• Tri-Recs Tool Set; about $15
  • Large Kaleido-Ruler: about $15
  • 4 ½ and/or 6 ½ Easy Angle Ruler, about $8 and $12 respectively
  • Companion Angle Ruler; about $13
  • Other sizes of rulers that are more common and should be in your stash already.

I appreciate “speed cutting.” I get it. But none of these quilts are so difficult that they can’t be done with a simple ruler, a few templates (which are wisely provided in the book), and rotary cutter.



As for the quilts, there are 9 pattern designs featured. I love the choice of using a brown and plum combination in the very traditional Plum Cinnamon Jam quilt, which uses a variation of the Road to Oklahoma block. The kaleidoscopic Grandma’s Surprise quilt is wonderful, colorful, scrappy, and inspired by a block first published in The Ohio Farmer in 1894. The Diamond Cross quilt is another classic beauty composed using a block published in The Kansas City Star in 1937. I liked Dutch Friendship a lot, made in civil war repros but could be made using a jellyroll. My favorite in the book is Grandmother’s Jewels, a pieced quilt with applique overlays – totally something to try – but, I have to admit, I loved the pattern illustration better than the finished example, as the extra sets of appliqued diamonds make the quilt (but, like everything else, that’s just my opinion.)


The pattern instructions are clear and plentiful. There is even a tutorial included for using the suggested specialty rulers, although none of these quilts are difficult for the confident beginner, and like their predecessors, these designs will stand the test of time.

I reviewed a softcover copy of this book.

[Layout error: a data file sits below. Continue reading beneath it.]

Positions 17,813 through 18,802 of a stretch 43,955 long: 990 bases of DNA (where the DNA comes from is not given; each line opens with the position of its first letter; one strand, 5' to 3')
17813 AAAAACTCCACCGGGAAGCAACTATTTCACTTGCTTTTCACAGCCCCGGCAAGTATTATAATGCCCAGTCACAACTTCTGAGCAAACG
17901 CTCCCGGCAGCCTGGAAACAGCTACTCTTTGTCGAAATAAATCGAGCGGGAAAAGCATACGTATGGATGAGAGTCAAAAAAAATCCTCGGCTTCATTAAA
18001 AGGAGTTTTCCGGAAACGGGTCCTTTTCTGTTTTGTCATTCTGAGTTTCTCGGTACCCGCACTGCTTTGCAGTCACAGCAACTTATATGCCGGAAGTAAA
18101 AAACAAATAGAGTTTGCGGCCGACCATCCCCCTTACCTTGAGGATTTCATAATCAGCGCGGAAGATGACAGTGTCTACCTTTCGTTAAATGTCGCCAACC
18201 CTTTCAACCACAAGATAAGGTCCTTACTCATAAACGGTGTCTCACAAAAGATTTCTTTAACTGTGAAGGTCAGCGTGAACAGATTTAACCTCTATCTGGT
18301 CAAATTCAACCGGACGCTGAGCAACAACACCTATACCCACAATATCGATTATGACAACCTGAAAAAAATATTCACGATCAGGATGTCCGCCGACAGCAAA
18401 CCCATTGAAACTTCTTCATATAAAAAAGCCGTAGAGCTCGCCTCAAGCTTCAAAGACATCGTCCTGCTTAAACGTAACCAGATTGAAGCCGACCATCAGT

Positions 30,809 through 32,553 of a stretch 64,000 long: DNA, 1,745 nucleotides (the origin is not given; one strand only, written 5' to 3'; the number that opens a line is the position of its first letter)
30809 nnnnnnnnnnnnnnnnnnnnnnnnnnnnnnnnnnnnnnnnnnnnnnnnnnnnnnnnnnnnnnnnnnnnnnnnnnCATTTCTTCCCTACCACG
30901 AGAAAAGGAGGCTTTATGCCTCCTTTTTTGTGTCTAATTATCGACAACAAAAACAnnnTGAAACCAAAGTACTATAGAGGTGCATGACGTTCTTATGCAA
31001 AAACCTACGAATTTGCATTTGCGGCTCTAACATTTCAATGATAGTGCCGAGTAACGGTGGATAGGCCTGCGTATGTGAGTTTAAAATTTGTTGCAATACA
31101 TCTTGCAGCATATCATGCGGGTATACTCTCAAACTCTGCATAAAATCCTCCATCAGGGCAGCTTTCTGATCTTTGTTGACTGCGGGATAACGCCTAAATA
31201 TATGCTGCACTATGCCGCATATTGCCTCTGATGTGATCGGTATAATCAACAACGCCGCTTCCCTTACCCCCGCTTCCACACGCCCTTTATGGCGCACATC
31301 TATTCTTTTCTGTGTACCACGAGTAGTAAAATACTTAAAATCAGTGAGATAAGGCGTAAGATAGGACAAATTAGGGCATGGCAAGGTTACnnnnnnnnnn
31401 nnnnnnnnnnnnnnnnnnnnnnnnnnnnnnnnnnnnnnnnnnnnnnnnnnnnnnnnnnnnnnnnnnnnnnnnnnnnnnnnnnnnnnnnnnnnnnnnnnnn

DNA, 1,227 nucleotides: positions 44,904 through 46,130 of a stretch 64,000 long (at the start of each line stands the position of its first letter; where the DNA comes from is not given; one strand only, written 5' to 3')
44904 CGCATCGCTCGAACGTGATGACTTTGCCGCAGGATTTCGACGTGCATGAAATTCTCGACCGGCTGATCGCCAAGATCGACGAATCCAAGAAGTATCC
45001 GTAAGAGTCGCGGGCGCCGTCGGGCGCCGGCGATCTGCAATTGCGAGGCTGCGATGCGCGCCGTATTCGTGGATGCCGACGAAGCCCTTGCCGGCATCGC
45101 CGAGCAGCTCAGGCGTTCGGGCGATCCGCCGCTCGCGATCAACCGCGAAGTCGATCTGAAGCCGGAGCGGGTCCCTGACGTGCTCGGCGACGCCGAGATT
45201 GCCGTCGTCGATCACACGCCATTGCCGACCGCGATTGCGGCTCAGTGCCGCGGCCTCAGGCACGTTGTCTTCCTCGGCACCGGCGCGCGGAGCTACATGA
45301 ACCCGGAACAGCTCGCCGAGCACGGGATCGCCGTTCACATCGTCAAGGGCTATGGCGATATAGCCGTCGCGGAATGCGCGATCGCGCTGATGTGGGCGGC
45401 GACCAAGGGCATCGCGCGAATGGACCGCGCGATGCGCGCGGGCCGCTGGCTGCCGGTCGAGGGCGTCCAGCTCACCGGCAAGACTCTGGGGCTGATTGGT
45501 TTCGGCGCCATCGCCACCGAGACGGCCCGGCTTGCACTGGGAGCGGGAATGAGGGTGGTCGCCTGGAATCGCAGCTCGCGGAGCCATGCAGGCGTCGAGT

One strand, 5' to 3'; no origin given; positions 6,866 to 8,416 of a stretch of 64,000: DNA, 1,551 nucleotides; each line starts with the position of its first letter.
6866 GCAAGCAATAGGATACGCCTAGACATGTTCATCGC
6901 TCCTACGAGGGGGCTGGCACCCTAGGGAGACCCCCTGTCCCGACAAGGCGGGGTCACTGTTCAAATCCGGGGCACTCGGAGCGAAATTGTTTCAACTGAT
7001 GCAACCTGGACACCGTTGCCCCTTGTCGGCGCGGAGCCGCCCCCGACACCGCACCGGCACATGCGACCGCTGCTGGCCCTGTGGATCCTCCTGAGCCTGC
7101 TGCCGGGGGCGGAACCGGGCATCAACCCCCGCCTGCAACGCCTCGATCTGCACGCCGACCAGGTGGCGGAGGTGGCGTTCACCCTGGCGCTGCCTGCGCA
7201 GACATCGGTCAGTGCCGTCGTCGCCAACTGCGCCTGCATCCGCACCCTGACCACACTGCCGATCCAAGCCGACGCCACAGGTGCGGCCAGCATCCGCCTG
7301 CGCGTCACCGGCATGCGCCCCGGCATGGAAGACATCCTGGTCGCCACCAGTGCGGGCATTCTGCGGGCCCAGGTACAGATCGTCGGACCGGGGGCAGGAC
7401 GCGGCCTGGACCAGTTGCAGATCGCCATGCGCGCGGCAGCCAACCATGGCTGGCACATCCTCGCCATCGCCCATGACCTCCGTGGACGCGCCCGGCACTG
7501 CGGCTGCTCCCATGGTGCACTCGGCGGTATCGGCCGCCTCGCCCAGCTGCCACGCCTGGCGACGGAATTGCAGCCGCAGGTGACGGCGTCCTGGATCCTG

PHOTOS:  No styling, just flat shots of projects. 

PATTERN INSTRUCTIONS:  Given the reader may be  learning how to use speciality rulers, the patterns are a little more in depth than the run of the mill patchwork pattern for a basic quilt. Take your time, work through the patterns, the designer’s way, and you just might learn a thing or two.

PROJECTS:  Very traditional quilts and solid.

I Like this Book.

  • Author: Joyce Dean Gieszler
  • Publisher: Kansas City Star
  • ISBN: 978-1611691344
  • Form:  Softcover
  • Pages: 80
  • $29.99
  • Ask your local shop owner or independent bookstore to order your copy, FIRST. 
  • Amazon link:




16 Beautifully Traditional Projects


Necktie quilts have been around forever and so have necktie quilt books, but this book, Necktie Quilts Reinvented, by Christine Copenhaver, hits the concept out of the park.

Before we even get to the projects, the first 27-pages of the book are instructional basics — cleaning, washing the ties or not debate, deconstructing and lining removal, pressing and organizing your ties, along with lessons in color theory (I loved the breakdown of color and pattern meanings in neckties), pattern, scale, stripes, interfacing, trimming, and using other kinds of fabric along with the neckties in a quilt. There is so much more than I have mentioned and I hadn’t even gotten to the actual quilted projects book and I was impressed. A quilter would feel ready to move forward using deconstructed neckties in her quilting designs confidently.

Of course, that kind of instruction and breakdown is what is expected of a pattern book using different from the norm fabrics (and also what don’t often get due to cost cutting page counts), but what really strikes my fancy is the opportunity for quilters to move from their cotton comfort zones into more challenging-to-sew fabrics, like silks and even acrylics. I myself, am cotton weary so this comes at a great time (I may not actually make a necktie quilt but the book absolutely inspires me to move in a different direction).